September 26, 2020

There’s Not Just One ‘2019 Old Lyme Citizen of the Year’, But All Five Members of OLHS’s ‘Tuesday Morning Work Crew’!

The 2019 Old Lyme Citizens of the Year stand in the front row in this photo: from left to right: C. Ellis Jewett, Ted Freeman, Stephen Joncus, Kevin Cole, and Skip Beebe. Celebrating with them and standing in the back row are the Old Lyme Board of Selectmen; from left to right, Selectwoman Mary Jo Nosal, Selectman Chris Kerr, and First Selectman Tim Griswold. Photo by Michele Dickey.

OLD LYME — The Annual Town Meeting held Monday evening in Lyme-Old Lyme Middle School concluded with the eagerly anticpated announcement of the 2019 Town of Old Lyme Citizen of the Year.

In an unexpected twist, First Selectman Tim Griswold opened the speech in which he would reveal the closely-guarded secret of the awardee chosen by the board of selectmen by saying, “This year we decided to award not just one citizen, but five citizens whose continued volunteerism and generosity has made an immeasurable impact on our community.”

He went on to name five men — Skip Beebe, Kevin Cole, Ted Freeman, Ellis Jewett and Stephen Joncus — who are affectionately known as the Old Lyme Historical Society’s (OLHS) “Tuesday Morning Work Crew.” Griswold noted that nitially the members consisted of Chairman Ellis, Beebe and Cole but they were soon joined by Freeman and finally by Joncus.

Old Lyme First Selectman Tim Griswold explains why the ‘Tuesday Morning Work Crew’ are collectively Old Lyme’s Citizen of the Year for 2019.

Explaining the history of the building that sparked the creation of the ‘Crew’, Griswold noted that the OLHS had purchased the former Grange  building at 55 Lyme St. in February 2014 and almost immediately the work had begun. He went on to detail the long list of often extensive projects that the ‘Crew’ have completed over the years noting first that their first assignment was to “remove the awkward entrance lobby” and turn it into an office featuring a desk and counter, new exterior doors, new windows and a realigned set of interior doors.

The ‘Tuesday Morning Work Crew’ then “removed the hung ceiling in the auditorium to expose the bead-board” and added period light fixtures. Along the way, Ted Freeman fabricated two display cases for two donated antique doll houses.

Griswold continued his list noting that these veteran volunteers went on to build “an archive room inside the lower level,” complete with a Mitsubishi air handling system to maintain proper humidity and temperature levels.” They also created a reading room, replaced the furnace and added air conditioning for the building. Architect Steve Joncus designed the space layout and advised on the engineering aspects of the work.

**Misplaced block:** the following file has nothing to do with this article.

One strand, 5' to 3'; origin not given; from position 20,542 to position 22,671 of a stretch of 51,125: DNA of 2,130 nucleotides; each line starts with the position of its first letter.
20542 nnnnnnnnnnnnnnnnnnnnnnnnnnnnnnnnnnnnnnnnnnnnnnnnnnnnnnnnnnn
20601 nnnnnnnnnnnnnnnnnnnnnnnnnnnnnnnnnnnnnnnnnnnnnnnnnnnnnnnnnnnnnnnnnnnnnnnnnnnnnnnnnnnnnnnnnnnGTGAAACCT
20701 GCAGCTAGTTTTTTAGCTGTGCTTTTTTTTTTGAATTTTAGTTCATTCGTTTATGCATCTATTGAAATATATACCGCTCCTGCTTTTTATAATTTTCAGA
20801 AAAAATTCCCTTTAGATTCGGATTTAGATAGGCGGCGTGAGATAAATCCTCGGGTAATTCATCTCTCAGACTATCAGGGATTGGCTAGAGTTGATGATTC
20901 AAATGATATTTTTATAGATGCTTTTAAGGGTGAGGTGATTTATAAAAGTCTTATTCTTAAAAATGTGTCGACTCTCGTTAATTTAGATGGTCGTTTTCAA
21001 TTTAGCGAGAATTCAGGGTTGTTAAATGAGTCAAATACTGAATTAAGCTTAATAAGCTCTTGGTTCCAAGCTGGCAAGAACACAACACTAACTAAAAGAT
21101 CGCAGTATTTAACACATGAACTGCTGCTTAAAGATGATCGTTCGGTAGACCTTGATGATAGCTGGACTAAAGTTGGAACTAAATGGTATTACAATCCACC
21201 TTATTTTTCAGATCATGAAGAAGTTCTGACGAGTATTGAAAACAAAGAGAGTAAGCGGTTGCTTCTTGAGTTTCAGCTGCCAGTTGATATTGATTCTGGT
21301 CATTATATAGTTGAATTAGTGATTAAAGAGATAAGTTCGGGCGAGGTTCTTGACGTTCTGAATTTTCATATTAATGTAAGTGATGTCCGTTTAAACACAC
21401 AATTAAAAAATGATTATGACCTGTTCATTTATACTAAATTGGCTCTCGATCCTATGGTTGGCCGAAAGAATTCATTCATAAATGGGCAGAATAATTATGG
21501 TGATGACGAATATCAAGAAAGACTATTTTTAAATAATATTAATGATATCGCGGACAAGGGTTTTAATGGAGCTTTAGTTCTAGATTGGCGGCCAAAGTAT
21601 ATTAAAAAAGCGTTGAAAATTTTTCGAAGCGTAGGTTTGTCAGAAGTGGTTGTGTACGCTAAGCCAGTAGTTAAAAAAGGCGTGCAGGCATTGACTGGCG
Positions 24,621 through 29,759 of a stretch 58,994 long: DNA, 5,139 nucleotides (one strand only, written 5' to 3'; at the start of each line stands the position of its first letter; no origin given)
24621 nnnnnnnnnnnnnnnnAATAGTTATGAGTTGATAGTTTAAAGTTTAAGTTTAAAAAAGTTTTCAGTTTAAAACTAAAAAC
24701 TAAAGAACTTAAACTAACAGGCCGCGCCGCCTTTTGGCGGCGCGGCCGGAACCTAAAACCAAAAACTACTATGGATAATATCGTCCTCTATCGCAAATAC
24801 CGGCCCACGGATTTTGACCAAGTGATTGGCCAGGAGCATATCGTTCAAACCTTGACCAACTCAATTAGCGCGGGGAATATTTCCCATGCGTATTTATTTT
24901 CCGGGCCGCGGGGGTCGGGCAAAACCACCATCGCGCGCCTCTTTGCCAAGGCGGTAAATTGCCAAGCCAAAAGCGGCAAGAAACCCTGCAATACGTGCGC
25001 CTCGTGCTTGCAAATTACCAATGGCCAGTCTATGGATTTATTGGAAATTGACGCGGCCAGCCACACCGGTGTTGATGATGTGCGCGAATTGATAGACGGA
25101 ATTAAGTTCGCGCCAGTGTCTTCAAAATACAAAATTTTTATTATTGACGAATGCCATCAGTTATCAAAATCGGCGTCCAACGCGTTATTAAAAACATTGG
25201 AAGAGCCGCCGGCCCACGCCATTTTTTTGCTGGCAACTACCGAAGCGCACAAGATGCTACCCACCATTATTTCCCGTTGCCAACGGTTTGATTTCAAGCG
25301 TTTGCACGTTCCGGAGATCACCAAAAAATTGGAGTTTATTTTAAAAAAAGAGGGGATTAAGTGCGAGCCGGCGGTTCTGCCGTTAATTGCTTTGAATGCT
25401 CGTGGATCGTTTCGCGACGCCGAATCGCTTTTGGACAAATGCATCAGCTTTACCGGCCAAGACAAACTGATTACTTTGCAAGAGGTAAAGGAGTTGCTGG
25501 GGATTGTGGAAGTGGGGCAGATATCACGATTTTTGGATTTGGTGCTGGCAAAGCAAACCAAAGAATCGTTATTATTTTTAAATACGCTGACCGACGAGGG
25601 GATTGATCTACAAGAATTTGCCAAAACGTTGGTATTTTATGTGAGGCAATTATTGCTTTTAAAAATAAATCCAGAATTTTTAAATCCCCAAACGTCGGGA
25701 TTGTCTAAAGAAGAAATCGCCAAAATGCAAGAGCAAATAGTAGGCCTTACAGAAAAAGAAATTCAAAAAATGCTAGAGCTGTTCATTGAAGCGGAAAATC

The ‘Tuesday Morning Work Crew’ is all smiles after receiving their awards. Photo by Doris Coleman.

The remarkable list of accomplishments continued with a reworking of the northeast portion of the building in order to rebuild the old staircase, and creating a handicapped-accessible rear door entry, the latter of which Griswold said with a chuckle had been “demanded” by then OLHS Board Chair Alison Mitchell. They even installed a chair-lift elevator that services three different levels.

The Crew is presently working on refurbishing the lower level break room and mini-kitchen area and Griswold joked that “they may be thinking they are reaching the end of their “to do” list but I have a feeling Alison Mitchell believes that may not be the case!”

Griswold noted that the Crew handled every aspect of each project, including getting the proper building permits, purchasing building materials and lining up subcontractors, as needed. Saying, “They did all of this out of the goodness of their hearts and never asked for anything in return, Griswold emphasized, “The hundreds of hours they have donated have saved the Society well over $75,000.” He added that in addition, being local craftsmen, the Crew, “Inspired other local tradesmen and suppliers to discount their usual charges.”

Commenting that “One of the most beautiful parts of this story is the friendships that were expanded or developed,: Griswold explained that “These five guys began having breakfast before their putting in their volunteer hours or grabbed lunch afterwards. They are there for each other in times of need, and they make each other laugh. Griswold added with another of his familiar grins, “Well, mostly Kevin does!” Griswold added that you can always see their trucks parked in the parking lot behind the Society on Tuesdays and that, “Sometimes they don’t even take holidays off!”

Griswold concluded, “Often, you hear people say that the volunteer spirit has been decreasing over the last decade of two. However, when you look at the shining example set by the Crew, we can say the volunteer spirit in Old Lyme is alive and well … and even better, the inspirational contributions of the Crew will help preserve the history of our great town for generations to come. Congratulations Skip, Kevin, Ted, Ellis and Steve. You are most deserving of this recognition.”

Skip Beebe expresses his appreciation on behalf of the whole “Crew” for the Ctizen of the Year award.

After accepting their awards and expressing their sincere thanks to the board of selectmen, Beebe spoke first saying, “We are as close as five guys can be.” He credited Jewett for having caused him to be a member of the Crew and noted it was Ellis who originally invited him to join the OLHS.

Cole addressed the audience next noting, “It is humbling to receive this [award] …” and then adding in his characteristic jocular manner, “… but rather embarrassing because we decided way back that we would keep track of all the hours we do and then bill them at the end!”



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